The Arthurian Literature MA is an exciting, long-standing, and successful academic course that benefits from the expertise of world-class academics, outstanding library resources, and a unique location with medieval roots in the legend. Research skills taught during the first semester will enable students to engage with a variety of interdisciplinary approaches and sources, ranging from theoretical, historical and cultural aspects of the Arthurian myth.
Arthurian Literature is an established area of expertise in the School of English at Bangor University and has been taught here for over three decades. A long-standing record of teaching, research and publication attests to its vitality; the main specialists in the field are Dr Raluca Radulescu, whose work has focused on Malory, Arthurian romances and chronicles, especially through a cultural approach, and Professor PJC Field, currently President of the International Arthurian Society, and world-renowned for his work on the Arthurian legend through the centuries. However the course also draws upon the expertise available in other periods of literature within the School of English and other schools in the College of Arts and Humanities, ranging from post-medieval approaches in the School of English, or medieval Welsh, History and Archaeology, and Music. Staff in these areas contribute regularly to the teaching of Arthurian topics ranging from the medieval period to the present, including music and modern film adaptations.
Why Bangor for Arthurian Studies?
The attractiveness of the MA in Arthurian Literature at Bangor lies in its flexible, though comprehensive, approach to the study of this area. Students may choose to specialise in either the medieval or the post-medieval period but they will be required to take both modules with these titles in order to benefit from the wide coverage of the Arthurian legend they provide. At the same time they can enjoy all the benefits of one-to-one supervision in the Open Essay options, while also developing their research skills in the Introduction to Literary Theory, Scholarship and Research Module (shared with the MA in English). Moreover, in-depth introductions to the study of medieval palaeography and codicology are available by collaboration with other relevant schools and disciplines, as a preparation to PhD level (see collaborative doctoral training scheme in palaeography and codicology organised by Dr Raluca Radulescu).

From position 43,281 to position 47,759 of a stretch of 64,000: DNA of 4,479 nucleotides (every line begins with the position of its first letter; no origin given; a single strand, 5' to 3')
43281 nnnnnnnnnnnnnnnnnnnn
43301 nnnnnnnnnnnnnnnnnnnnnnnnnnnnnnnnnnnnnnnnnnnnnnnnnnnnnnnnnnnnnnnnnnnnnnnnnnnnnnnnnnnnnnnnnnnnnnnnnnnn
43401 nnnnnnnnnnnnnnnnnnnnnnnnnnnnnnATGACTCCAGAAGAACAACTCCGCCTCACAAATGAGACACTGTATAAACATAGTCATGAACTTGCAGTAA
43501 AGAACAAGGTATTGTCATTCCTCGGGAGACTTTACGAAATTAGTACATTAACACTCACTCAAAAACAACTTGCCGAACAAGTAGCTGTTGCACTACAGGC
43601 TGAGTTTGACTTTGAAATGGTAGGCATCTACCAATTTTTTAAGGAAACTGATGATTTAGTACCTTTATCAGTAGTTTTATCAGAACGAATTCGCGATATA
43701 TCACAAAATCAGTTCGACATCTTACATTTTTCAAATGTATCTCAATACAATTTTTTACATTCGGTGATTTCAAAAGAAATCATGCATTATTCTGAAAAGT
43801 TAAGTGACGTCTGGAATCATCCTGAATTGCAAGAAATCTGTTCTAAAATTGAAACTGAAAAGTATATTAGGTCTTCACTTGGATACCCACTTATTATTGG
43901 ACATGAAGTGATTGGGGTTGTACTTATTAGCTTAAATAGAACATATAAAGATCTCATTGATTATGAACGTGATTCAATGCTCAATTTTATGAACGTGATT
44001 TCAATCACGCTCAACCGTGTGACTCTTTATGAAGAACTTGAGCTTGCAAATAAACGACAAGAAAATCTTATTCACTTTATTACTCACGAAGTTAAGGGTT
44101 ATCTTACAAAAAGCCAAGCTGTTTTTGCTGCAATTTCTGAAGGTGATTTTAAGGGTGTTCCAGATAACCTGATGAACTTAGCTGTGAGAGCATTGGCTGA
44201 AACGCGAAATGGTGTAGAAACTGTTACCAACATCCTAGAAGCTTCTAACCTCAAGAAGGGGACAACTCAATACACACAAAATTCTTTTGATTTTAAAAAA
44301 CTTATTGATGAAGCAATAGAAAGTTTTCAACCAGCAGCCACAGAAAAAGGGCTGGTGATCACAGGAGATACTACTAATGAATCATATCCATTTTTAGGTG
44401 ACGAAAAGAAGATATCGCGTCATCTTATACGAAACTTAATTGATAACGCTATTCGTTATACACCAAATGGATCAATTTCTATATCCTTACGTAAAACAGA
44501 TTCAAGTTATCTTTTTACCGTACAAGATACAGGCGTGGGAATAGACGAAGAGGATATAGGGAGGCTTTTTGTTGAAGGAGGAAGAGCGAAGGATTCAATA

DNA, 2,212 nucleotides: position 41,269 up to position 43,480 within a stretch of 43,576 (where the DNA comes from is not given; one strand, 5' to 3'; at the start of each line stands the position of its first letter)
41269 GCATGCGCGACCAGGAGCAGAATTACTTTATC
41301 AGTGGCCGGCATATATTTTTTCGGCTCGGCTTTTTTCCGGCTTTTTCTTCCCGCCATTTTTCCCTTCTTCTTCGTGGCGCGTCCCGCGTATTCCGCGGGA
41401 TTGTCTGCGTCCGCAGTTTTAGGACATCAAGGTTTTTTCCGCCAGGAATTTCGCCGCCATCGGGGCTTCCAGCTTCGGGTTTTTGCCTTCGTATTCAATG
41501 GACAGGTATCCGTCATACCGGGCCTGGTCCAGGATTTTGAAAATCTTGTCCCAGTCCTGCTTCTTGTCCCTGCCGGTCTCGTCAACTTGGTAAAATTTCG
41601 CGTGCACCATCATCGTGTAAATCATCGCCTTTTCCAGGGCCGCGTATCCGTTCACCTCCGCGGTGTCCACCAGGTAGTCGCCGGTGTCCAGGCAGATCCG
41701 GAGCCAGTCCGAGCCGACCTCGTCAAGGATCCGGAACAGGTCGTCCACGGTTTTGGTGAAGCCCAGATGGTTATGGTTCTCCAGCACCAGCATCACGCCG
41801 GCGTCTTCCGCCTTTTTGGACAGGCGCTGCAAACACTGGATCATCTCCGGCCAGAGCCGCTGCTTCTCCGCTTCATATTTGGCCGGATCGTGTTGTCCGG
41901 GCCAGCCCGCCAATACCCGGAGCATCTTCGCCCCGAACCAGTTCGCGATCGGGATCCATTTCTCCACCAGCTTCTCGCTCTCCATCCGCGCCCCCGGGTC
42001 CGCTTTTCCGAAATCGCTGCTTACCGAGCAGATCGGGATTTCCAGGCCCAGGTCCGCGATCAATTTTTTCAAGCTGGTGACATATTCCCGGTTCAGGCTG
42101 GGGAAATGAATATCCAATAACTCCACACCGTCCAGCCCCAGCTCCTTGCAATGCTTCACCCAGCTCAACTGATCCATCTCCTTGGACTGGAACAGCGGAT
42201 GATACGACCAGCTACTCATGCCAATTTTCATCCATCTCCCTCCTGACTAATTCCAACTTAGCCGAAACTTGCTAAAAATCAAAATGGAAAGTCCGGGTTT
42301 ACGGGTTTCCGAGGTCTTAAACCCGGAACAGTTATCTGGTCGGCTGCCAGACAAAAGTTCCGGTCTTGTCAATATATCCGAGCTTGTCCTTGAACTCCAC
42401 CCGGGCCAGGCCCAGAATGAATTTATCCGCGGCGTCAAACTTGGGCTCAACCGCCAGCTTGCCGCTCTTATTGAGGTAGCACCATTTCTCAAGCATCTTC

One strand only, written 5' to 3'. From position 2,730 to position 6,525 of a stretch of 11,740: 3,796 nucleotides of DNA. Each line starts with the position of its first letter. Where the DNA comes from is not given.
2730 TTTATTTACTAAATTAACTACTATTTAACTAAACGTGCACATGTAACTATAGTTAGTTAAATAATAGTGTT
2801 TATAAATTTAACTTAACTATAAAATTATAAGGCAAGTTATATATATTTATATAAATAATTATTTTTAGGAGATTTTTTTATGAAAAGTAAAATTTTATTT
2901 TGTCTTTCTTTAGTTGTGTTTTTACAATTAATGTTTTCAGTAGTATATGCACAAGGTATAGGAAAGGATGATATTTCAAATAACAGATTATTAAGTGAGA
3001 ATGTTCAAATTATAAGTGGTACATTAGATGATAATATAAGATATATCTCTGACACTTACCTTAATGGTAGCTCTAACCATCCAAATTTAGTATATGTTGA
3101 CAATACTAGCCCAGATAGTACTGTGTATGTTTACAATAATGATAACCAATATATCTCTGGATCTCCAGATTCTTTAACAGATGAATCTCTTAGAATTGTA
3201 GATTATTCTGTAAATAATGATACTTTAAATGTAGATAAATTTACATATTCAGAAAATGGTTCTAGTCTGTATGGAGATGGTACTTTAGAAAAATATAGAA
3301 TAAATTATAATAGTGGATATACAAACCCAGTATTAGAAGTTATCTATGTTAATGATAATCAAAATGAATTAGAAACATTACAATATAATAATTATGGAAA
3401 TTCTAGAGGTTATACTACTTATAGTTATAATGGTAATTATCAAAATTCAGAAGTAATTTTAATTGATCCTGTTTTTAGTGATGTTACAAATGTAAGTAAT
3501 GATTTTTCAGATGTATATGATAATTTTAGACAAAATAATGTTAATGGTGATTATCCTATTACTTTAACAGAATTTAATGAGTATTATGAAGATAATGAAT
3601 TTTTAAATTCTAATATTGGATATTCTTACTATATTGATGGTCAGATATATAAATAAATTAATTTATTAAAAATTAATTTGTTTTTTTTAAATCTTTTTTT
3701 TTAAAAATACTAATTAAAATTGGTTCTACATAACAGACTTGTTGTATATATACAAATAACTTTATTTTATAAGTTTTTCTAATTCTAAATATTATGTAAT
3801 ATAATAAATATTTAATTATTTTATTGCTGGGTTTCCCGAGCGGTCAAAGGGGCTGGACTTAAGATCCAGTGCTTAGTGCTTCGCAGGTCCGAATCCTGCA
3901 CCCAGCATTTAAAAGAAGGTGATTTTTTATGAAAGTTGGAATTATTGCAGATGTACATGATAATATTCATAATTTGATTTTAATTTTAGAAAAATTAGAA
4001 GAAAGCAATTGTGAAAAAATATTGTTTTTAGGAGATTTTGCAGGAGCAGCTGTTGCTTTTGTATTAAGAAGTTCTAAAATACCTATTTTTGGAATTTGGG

Current and past research students have engaged in higher degrees, teaching, research and librarianship in higher education, publishing, and a range of related activities. Kevin Whetter is now Associate Professor at Acadia University, Canada, and has co-edited Re-Viewing Le Morte Darthur (Cambridge: DS Brewer, 2005); Dr Takako Kato is Research Associate at the Centre for Textual Scholarship, De Montfort University, and her study Caxton's 'Morte Darthur': The Printing Process and the Authenticity of the Text, was published at Oxford in the Medium Aevum monograph series, in 2002; Professor Yuri Fuwa teaches at Keio University, Japan; Dr Michael Cichon is Professor at the University of Saskatchewan, Dr John Joseph Doherty works in a US university library, and Dr Mark Adderley is Professor of English at Missouri Valley College.
Applicants should normally hold a 2(i) undergraduate degree in a relevant area, demonstrating high achievement in elements relevant to the proposed research or equivalent experience. In their applications, students should outline the area in which they wish to specialise.
International students whose first language is not English: An IELTS score of 6.5 with no element below 6.0 is required.